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A California judge has ruled that a bakery owner can continue to refuse to make wedding cakes for same-sex couples if it violates his spiritual beliefs.
The decision – by Kern County Superior Court Judge David Lampe – came after a lawyer for “Tastries Bakery” in Bakersfield argued that owner Cathy Miller’s freedom of religion – and her free exercise of it – trumps the argument that she broke a state anti-discrimination law.
In the ruling, Judge Lampe said the pivotal issue was that Miller was being asked to make a cake for an event and “making” the cake required artistic expression on her part.
“The difference here is that the cake in question is not yet baked,” the judge wrote. “The state asks this court to compel Miller to use her talents to design and create a cake she has not yet conceived with the knowledge that her work will be displayed in celebration of a marital union her religion forbids.”
Miller, he added, “provided for an alternative means for potential customers to receive the product they desire through the services of another talent” when she recommended the Rodriguez-Del Rios visit a different bakery.
Lampe warned that freedom of religion doesn’t give businesses a right to simply refuse service to any group protected by the Unruh Civil Rights Act in other circumstances, the Sacramento Bee reports.
“A retail tire shop may not refuse to sell a tire because the owner does not want to sell tires to same sex couples,:” Lampe wrote. “No baker may place their wares in a public display case, open their shop, and then refuse to sell because of race, religion, gender, or gender identification.”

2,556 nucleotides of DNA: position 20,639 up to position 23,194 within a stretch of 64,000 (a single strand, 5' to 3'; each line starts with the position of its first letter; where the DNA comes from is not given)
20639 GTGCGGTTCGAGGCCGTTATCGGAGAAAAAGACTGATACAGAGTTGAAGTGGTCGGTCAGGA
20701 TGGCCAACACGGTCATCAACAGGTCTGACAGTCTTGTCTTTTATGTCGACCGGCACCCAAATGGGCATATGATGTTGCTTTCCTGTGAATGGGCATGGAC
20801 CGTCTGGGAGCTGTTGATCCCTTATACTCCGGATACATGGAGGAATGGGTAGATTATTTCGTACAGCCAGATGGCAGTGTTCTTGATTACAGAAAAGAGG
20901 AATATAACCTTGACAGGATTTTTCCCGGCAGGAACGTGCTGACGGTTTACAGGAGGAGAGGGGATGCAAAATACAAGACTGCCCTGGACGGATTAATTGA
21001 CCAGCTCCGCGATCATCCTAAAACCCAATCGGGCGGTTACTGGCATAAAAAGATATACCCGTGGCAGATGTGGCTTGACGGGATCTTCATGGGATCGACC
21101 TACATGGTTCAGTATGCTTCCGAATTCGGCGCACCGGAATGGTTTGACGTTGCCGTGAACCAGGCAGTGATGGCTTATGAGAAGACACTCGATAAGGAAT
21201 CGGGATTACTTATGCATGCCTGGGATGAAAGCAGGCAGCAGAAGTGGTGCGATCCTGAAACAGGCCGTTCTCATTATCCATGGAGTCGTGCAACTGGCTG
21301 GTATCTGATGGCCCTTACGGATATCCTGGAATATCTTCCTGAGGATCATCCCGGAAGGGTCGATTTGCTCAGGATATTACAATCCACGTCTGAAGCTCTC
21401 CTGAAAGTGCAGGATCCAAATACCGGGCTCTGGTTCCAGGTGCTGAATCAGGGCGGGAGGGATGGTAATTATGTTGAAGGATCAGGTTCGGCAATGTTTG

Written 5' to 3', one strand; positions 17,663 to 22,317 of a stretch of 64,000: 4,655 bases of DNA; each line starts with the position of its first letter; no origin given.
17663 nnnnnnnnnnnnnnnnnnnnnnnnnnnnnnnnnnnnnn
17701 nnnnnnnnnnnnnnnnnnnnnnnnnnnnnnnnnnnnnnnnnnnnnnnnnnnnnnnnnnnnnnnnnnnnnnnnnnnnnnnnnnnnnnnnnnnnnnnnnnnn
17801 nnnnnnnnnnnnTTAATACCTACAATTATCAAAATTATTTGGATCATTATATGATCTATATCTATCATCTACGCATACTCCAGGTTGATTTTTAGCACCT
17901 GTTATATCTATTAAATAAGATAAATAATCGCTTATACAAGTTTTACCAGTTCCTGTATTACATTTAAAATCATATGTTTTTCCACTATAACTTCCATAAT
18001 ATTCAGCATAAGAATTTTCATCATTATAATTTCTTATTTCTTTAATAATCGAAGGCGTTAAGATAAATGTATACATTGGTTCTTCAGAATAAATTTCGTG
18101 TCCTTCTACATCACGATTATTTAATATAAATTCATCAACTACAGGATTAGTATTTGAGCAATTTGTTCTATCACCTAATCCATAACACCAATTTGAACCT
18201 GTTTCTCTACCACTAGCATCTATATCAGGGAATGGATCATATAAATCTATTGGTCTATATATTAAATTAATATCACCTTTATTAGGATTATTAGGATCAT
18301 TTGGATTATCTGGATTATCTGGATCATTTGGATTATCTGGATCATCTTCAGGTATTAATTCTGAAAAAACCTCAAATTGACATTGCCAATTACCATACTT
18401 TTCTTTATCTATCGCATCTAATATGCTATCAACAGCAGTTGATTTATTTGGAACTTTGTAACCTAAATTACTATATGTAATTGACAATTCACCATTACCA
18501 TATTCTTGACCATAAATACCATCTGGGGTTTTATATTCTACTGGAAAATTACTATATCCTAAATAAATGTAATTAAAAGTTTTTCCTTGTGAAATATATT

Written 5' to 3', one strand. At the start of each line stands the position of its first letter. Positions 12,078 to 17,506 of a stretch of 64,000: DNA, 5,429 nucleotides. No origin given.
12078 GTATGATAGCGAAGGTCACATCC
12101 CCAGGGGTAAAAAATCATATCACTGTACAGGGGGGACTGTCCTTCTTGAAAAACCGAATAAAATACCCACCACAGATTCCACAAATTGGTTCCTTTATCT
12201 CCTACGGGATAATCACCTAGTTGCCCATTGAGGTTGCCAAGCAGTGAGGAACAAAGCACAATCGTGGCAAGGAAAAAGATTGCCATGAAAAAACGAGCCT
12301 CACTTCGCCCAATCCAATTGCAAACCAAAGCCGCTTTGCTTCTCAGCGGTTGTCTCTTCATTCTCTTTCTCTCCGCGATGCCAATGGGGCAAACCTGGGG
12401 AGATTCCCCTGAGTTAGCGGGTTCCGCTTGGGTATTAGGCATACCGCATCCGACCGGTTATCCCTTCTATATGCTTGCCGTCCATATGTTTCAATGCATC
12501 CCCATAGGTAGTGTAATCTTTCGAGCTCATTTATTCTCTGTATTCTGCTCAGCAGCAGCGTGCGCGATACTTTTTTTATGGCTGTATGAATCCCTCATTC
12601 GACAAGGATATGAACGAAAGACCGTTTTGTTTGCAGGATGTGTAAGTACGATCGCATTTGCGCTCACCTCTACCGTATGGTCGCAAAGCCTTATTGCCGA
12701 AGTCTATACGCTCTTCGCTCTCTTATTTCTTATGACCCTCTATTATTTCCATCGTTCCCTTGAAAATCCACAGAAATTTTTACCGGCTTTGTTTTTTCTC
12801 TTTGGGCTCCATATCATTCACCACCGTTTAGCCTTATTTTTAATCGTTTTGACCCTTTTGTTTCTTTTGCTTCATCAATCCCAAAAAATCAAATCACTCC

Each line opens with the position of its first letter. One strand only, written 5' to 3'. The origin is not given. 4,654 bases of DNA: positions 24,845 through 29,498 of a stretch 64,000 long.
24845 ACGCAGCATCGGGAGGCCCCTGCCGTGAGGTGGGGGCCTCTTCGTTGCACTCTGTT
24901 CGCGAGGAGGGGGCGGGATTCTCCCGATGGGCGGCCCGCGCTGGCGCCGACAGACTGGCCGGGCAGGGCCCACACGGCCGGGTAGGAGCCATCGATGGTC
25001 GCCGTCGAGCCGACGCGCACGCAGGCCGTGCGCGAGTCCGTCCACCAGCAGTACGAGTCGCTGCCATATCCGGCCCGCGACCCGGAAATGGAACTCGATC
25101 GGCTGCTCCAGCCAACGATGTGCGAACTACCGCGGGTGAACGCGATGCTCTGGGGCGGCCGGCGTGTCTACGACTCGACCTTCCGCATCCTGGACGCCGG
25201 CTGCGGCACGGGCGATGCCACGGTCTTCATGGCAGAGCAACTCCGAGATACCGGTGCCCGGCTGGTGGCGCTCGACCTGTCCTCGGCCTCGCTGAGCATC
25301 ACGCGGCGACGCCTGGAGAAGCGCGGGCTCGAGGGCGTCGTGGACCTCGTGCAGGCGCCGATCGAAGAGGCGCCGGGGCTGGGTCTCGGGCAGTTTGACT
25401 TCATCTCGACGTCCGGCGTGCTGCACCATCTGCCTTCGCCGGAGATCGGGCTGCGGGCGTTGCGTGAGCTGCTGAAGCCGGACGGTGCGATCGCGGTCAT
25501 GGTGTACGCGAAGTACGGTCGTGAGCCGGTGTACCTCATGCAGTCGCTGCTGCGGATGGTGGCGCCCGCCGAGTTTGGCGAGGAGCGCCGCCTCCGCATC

Miller asserted it went against her Christian beliefs to make a wedding cake for a same-sex couple. She told the Bakersfield Californian that she was overjoyed by the ruling and respected the distinction the judge drew between the “sales” of a cake and the “creation” of one.
“I am very happy to serve everything from my cases to anybody,” she said. “But I cannot be a part of a celebration that goes against my lord and savior.”
The couple who brought the lawsuit, Mireya and Ellen Rodriguez-Del Rio, wouldn’t comment.
Patricia Ziegler-Lopez, who is representing the Rodriguez-Del Rios, told 23 ABC News in a statement that her clients were “disappointed, but not surprised” by the ruling against the preliminary injunction, and stressed, “There is no lawsuit filed yet.”
“Our fight against bigotry and discrimination is only beginning,” she added.
The decision comes as the U.S. Supreme Court prepares to rule in the high-profile case of a Colorado baker who refused to make a wedding cake for a same-sex couple.
It’s the exact same situation, it would seem.
That baker, Jack Phillips, claims his First Amendment claims of artistic freedom were being violated.
The decision, expected later this year, is widely expected to be the most important decision for the LGBT community since the 2015 ruling legalizing gay marriage across the country.
What do you think? Sound off below!
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